October 15, 2007
Handwashing Compliance Rates
AUSTIN, TX — As “Hospital Infection Prevention Week” (October 14-20) begins across the country, Consumers Union, the nonprofit publisher of Consumer Reports, is calling on hospitals nationwide to disclose their hand washing compliance rates.
The Centers for Disease Control and Prevention (CDC) considers proper hand hygiene to be the single most important factor in protecting patients from hospital acquired infections, which kill nearly 100,000 Americans every year. Yet most hospitals fail to ensure that healthcare workers follow proper hand hygiene practices on a consistent basis.
“Clean hands save lives,” said Lisa McGiffert, Director of Consumers Union’s Stop Hospital Infections campaign (www.StopHospitalInfections.org) . “Unfortunately, most hospitals have a poor track record when it comes to making sure caregivers are protecting patients from infections by cleaning their hands properly.”
Numerous studies have documented that hand hygiene compliance rates in most hospitals are unacceptably low – usually below 50 percent. That means, on average, doctors, nurses and other healthcare workers are failing to clean their hands properly with over half of their patients. A recent survey by the Leapfrog Group found that only 35.6 percent of all hospitals have proper hand hygiene policies recommended by the CDC in place. The Leapfrog Group did not assess whether the hospitals were following their policies.
Research shows that bacteria causing infections is often transmitted by the unwashed hands of healthcare workers who have touched a patient colonized with bacteria or a surface in the patient’s environment that is contaminated. Caregivers who leave the bedside of a colonized patient without following proper hand hygiene can carry hundreds of thousands of units of bacteria on their hands. Even if caregivers wear gloves while caring for such patients, they sometimes contaminate their hands when removing gloves covered by bacteria.
According to the largest hospital-wide survey of healthcare workers conducted on this subject, compliance with proper hand hygiene practices was lowest in intensive care units and during procedures that carry a high risk of bacterial contamination. Other studies have found a connection between poor hand hygiene and understaffing or overcrowding at hospitals.
“Patients expect hospital caregivers to have clean hands, but this expectation is not always met,” said McGiffert. “One way to restore patient confidence is for hospitals to come clean by disclosing their hand washing compliance rates. Almost every hospital in the country has conducted hand hygiene campaigns in the last few years and now it’s time for them to show us the results.”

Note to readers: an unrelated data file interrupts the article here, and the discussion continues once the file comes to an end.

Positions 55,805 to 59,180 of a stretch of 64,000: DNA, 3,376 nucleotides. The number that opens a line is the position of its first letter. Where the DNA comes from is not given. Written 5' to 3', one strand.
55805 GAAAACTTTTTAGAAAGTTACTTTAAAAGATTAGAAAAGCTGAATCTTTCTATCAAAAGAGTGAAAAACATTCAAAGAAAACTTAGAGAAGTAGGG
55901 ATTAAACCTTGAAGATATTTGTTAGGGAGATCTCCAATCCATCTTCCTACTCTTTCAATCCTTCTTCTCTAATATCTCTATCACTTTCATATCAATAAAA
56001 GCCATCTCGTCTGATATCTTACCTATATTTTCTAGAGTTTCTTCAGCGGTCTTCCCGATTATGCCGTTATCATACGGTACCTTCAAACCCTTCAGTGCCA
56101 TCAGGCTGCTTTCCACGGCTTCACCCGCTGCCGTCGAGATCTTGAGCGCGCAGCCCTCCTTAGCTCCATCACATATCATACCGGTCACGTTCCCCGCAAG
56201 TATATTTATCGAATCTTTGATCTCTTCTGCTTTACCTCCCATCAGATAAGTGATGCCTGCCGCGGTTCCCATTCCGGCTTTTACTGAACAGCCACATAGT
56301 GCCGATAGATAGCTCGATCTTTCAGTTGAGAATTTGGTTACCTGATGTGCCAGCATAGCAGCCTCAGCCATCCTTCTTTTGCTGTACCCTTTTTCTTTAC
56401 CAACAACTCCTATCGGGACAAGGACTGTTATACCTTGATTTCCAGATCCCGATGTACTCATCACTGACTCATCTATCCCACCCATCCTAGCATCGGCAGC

Nearly two million patients develop infections while being treated for other conditions in the hospital every year. These patients require extra care and often end up staying longer in the hospital to recover, which adds billions of dollars to the healthcare bill paid by insurers, consumers, and taxpayers every year.
In a recent report based on data collected from its hospitals, Pennsylvania found that insurers paid nearly $46,000 more for patients with infections than for patients without infections. Dr. John A. Jernigan, Chief of Interventions and Evaluations at the CDC, has said that these infections result in up to $27.5 billion in additional hospital-related expenses annually.
Consumers Union’s Stop Hospital Infections campaign works for public disclosure of hospital-acquired infection rates. Over the past few years, Consumers Union has helped enact requirements in 19 states to make infection rates public. For more information, see:
To learn more about the CDC’s recommended hand hygiene policies for hospitals, see:
To find out more about “Hospital Infection Prevention Week,” sponsored by the Association for Professionals in Infection Control, see: http://www.apic.org
Lisa McGiffert –512-477-4431, ext 115 or Michael McCauley – 415-431-6747, ext 126